One of the largest ever contingents of global cotton purchasing power convened in Scottsdale, Ariz., Nov. 16-19, to attend the 2006 Sourcing USA Summit.
The event is coordinated by Cotton Council International, the National Cotton Council's export promotion arm. Under a theme of “Strengthening Enduring Partnerships,” the event was organized to provide textile mill executives with management/trend information and networking opportunities that can drive their cotton businesses forward.
The summit attracted 190 international cotton buyers from 28 countries. Data collected by the NCC on 72 percent of those buyers revealed that group's total cotton consumption to be about 18.4 million bales.
“To put that into perspective, the cotton consumption of less than three-fourths of the expected summit participants represents 6.2 million bales more than were represented by all participants at CCI's 2004 summit,” said Allen Helms, NCC chairman. “This same group also consumes about 8.8 million bales of U.S. cotton — and (buys) some 55 percent of expected 2006 U.S. cotton exports.”
The data also show that 28 percent (of the 72 percent of participants data were available on) are vertically integrated organizations — they spin, knit and/or weave and participate in apparel production and/or retail activities. Those 29 percent account for 92 percent of all the U.S. cotton consumption represented at the summit.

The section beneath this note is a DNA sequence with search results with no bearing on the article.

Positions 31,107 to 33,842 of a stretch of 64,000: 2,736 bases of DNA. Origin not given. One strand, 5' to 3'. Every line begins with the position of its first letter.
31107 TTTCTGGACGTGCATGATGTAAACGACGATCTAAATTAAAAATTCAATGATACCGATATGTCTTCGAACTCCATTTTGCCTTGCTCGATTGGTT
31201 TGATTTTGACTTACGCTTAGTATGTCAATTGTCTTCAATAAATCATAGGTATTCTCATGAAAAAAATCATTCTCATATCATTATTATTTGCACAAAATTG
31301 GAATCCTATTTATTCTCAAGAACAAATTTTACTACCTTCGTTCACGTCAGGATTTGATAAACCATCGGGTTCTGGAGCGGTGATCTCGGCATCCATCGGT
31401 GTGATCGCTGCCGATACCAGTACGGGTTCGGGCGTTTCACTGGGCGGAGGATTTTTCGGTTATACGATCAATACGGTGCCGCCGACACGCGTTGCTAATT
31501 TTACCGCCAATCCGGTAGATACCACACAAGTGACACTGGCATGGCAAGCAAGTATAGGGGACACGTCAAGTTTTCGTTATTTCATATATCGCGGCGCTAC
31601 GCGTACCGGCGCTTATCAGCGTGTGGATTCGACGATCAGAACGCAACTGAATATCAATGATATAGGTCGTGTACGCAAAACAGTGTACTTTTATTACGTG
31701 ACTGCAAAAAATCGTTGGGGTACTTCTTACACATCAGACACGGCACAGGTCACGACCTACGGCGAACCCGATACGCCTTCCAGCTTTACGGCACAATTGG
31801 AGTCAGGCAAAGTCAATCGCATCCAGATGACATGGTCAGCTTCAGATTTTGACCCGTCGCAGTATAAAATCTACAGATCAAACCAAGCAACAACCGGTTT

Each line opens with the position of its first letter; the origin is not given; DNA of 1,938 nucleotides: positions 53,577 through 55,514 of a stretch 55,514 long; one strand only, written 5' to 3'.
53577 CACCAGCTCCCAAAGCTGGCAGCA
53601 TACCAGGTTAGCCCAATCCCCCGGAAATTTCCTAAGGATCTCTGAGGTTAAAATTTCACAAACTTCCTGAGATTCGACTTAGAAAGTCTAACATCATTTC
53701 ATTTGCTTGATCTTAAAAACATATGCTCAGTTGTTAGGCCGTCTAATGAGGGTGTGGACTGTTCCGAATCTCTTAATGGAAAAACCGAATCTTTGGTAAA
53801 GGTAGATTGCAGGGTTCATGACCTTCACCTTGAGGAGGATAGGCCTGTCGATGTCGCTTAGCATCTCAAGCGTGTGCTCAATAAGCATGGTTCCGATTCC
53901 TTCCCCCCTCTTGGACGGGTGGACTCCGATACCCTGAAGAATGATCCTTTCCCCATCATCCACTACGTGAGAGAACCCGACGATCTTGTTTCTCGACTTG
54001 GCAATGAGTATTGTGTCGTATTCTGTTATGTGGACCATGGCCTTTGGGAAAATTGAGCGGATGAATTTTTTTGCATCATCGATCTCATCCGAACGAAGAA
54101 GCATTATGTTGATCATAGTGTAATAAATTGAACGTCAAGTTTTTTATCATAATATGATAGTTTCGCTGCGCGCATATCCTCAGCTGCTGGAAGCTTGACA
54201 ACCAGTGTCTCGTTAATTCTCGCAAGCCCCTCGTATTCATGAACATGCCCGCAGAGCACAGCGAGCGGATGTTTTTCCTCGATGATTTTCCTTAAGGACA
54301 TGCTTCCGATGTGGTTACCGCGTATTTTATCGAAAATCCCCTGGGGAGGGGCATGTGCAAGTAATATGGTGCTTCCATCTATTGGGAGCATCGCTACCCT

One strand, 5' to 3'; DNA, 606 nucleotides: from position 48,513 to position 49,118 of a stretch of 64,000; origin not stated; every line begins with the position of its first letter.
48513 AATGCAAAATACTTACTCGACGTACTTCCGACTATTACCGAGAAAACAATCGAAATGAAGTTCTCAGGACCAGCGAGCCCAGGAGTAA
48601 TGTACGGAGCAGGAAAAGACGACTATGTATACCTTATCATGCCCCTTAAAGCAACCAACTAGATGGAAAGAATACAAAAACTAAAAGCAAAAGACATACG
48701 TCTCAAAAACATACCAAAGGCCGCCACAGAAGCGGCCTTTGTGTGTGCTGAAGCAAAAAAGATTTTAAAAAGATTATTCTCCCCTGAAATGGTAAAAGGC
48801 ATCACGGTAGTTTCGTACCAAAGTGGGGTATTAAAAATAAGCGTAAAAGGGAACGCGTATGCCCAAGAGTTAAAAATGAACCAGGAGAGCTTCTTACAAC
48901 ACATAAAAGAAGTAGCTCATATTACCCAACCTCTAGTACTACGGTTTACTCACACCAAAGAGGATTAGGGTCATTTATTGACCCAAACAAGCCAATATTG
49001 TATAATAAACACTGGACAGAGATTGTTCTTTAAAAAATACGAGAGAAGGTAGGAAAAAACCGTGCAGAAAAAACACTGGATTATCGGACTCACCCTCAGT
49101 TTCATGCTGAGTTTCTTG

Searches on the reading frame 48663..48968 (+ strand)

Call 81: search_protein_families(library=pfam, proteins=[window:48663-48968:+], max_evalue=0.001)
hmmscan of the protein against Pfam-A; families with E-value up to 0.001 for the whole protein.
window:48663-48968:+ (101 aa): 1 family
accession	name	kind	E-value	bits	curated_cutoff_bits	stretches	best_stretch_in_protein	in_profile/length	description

“This group of global cotton buyers represents a huge opportunity,” said David Burns, CCI president and Laurel Hill, N.C., cotton producer. “The summit provides a forum where we can detail U.S. cotton's unique attributes and its superior technical services to these important international customers. U.S. cotton needs this exposure because our industry is exporting significantly more raw fiber than it did at the turn of the century.”
NCC economists said 2005-06 was the fifth consecutive marketing year of record high U.S. raw cotton exports.
The summit was successful in offering the attendees help with textile market sourcing challenges. Presentations ranged from economics, innovation and consumer marketing to the challenges and opportunities facing the global cotton complex.